Introduction To the Book Of Jonah – Why We Need Jonah

Why We Need Jonah
Introduction To the Book Of Jonah




Why We Need Jonah
Introduction To the Book Of Jonah


Years ago, I heard a story about a devout father whose son was studying for the ministry and decided to go off to study in Europe for an advanced degree. The father was afraid that his son’s faith would be ruined by the sophistication of his unbelieving professors. So this young man’s father warned him sharply saying, “Don’t let them take Jonah away from your Bible!” He was concerned that the story about a great fish swallowing Jonah would be the first part of the Bible they threw out.

Two years later when the son returned, his father asked him, “Do you still have Jonah in your Bible?” To which the young man laughed, “Jonah! That’s not even in your Bible.” The father objected. But the young man challenged his father to show him where Jonah was in his Bible. So the father got out his Bible and began searching for it. But he couldn’t find it anywhere in his Bible and was puzzled. The young man then confessed, “Before I left, I carefully cut the pages of Jonah out of your Bible… What’s the difference whether I lose it from studying under unbelievers or you lose it from neglect?” (Jerry Wragg, Ministering To Men, Shepherd’s Conference, 2001).  This morning I want to explore why we need Jonah. Why must we not neglect Jonah’s message? I want to look at the book of Jonah from 10,000 feet to consider three reasons why we need Jonah’s message.

Liberal critics who deny that miracles can happen, don’t believe in a God who can do as He pleases in His Creation. And so they consider Jonah to be a myth. Sadly, even some conservative scholars have fallen prey to liberal pressure and say that Jonah is a parable but not a true story.

But those scholars are wrong. Jonah is an historical account of real events. Jonah is mentioned in 2 Kings 14:25 as a real prophet from a real town in northern Israel. The book of Jonah reads like prophetic history. Compare it with Elijah and Elisha. And most importantly, Jesus considered Jonah’s story to be true. But the Bible boldly teaches that God DOES do miracles. Yahweh has the power to do as He pleases in His Creation so that the winds and the waves and the whales obey Him. Shame on us if we still have Jonah in our Bibles but neglect to learn its message.

Jonah was a prophet from the town of Gath-Hepher in Galilee, near Nazareth (2 Kings 14:25). He was a contemporary of the prophets Hosea and Amos. He lived during the reign of Jeroboam II (793-753 B.C.), king of the Northern Tribes of Israel after they had split away from Judah. Jonah had prophesied that Israel would expand their borders in Jeroboam’s reign and it came to pass.

Contrary to the way it is often used, Jonah is not about missions or evangelism. It is right for us to apply its lessons to missions and evangelism, but that isn’t the message of the book. The message of the book is that believers must entrust themselves to God’s ways. God’s ways are often hard for us to swallow, much less to embrace them and find joy in them. This is why Jonah needed this message, why Israel needed this message, and why you and I need this message. We need Jonah.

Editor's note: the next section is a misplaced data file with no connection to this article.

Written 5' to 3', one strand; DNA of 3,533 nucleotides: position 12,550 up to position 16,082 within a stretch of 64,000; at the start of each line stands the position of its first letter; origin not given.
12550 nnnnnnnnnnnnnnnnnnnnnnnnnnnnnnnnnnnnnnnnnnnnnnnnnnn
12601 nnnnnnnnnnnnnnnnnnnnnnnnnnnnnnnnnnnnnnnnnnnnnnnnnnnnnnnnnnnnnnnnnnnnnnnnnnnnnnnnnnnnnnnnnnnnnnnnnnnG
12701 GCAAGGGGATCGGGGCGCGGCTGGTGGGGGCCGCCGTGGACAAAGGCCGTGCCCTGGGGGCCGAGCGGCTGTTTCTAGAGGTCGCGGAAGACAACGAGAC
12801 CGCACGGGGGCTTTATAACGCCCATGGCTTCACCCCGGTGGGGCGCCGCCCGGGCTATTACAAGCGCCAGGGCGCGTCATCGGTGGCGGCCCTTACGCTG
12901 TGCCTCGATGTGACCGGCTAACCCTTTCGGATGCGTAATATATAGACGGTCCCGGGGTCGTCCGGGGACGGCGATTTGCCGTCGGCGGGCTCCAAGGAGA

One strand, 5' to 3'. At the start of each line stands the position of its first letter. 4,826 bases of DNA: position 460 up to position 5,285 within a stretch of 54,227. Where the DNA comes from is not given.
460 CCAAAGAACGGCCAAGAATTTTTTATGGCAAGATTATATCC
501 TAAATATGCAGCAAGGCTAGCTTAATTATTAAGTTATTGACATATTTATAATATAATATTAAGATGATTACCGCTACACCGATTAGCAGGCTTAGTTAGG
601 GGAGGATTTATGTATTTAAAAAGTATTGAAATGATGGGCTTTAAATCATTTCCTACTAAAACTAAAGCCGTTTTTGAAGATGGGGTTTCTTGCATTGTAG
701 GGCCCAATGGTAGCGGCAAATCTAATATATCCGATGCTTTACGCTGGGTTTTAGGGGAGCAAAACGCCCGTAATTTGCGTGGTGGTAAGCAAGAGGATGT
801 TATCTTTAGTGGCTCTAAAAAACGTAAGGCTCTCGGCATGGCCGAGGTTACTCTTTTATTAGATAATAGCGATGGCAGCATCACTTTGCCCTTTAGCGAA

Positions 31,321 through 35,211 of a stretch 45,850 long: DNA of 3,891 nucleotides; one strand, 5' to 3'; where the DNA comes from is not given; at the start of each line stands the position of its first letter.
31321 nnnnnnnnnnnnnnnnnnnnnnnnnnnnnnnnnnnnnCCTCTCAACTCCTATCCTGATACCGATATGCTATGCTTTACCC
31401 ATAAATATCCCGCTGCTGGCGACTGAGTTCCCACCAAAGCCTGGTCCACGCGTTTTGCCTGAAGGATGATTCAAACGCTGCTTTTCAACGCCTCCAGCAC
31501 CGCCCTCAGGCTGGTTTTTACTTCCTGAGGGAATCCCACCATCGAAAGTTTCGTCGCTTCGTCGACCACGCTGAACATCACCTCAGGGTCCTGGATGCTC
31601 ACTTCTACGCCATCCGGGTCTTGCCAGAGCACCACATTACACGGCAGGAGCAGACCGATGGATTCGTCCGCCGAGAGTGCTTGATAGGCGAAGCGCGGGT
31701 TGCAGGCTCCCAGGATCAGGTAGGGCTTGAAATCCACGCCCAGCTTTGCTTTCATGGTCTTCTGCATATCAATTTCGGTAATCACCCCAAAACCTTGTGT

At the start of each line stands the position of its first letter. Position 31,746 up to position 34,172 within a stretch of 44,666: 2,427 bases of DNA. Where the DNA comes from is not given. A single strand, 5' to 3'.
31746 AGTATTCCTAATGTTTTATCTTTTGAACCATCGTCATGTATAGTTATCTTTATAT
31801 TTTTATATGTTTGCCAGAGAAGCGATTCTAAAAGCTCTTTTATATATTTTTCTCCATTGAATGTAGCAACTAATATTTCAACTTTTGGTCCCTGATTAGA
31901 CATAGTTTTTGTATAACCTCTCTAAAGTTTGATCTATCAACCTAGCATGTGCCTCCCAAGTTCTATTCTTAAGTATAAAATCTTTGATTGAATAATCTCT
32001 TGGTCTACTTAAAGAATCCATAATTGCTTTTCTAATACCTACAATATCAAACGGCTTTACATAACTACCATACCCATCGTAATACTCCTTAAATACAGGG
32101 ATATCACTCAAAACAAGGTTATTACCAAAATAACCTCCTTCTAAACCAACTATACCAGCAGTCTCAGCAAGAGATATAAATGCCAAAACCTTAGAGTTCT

I. We need Jonah’s message to expand our knowledge of God’s greatness and goodness.

God’s greatness will be displayed throughout the book, but is front and center in chapter 1 which we plan to dig into next week. We will see how man is powerless against God.

But it is precisely God’s goodness that caused Jonah’s meltdown. God’s character is Jonah’s problem. Jonah tells us this in chapter 4 after the people of Ninevah repented of their evil ways. Behold the beautiful character of God listed in 4:1-3 [read]. God was his problem!

For all the times when we rejoice at God’s wonderful character traits, there are times when His character unsettles us. Because God is wonderfully gracious, He ordained Jonah to be part of His program to bring grace and mercy to a lost people group. But that isn’t how Jonah interpreted it. He saw it as God wanting him to be part of His plan to preserve a horribly wicked people so that one day their descendants would destroy Jonah’s descendants.

God’s greatness means that we cannot hinder God’s plans. He is God and we are not. God’s goodness means that we need to get on board with the totality of His purposes in this world—whether they make sense to us or not, whether we like them or not. God is so wonderfully good and we need to work until we realize that in each situation that He puts us in. Are you prepared to rejoice in the Lord during the trials we will endure after the Presidential election? Do you realize that God will be displaying His greatness and His goodness through those difficult situations?

II. We need Jonah’s message to exhort us to obey God.

We need complete submission to the will of God. Where I’m going is this: like Jonah we may be living our life just fine, we think. We obey but that’s only because God hasn’t brought us into certain situations. I suggest to you that Jonah was a godly man (2 Kings 14:25) as long as Yahweh didn’t go into this one area of his heart. While we wouldn’t say it out loud, our thinking can go this way, “Lord, I’ll be OK as long as You ordain things to go the way I think they should go.” Often we just want others to obey God. But God may ordain that things go otherwise in order to accomplish His work in their heart and our heart. In those situations, we may find it hard to obey.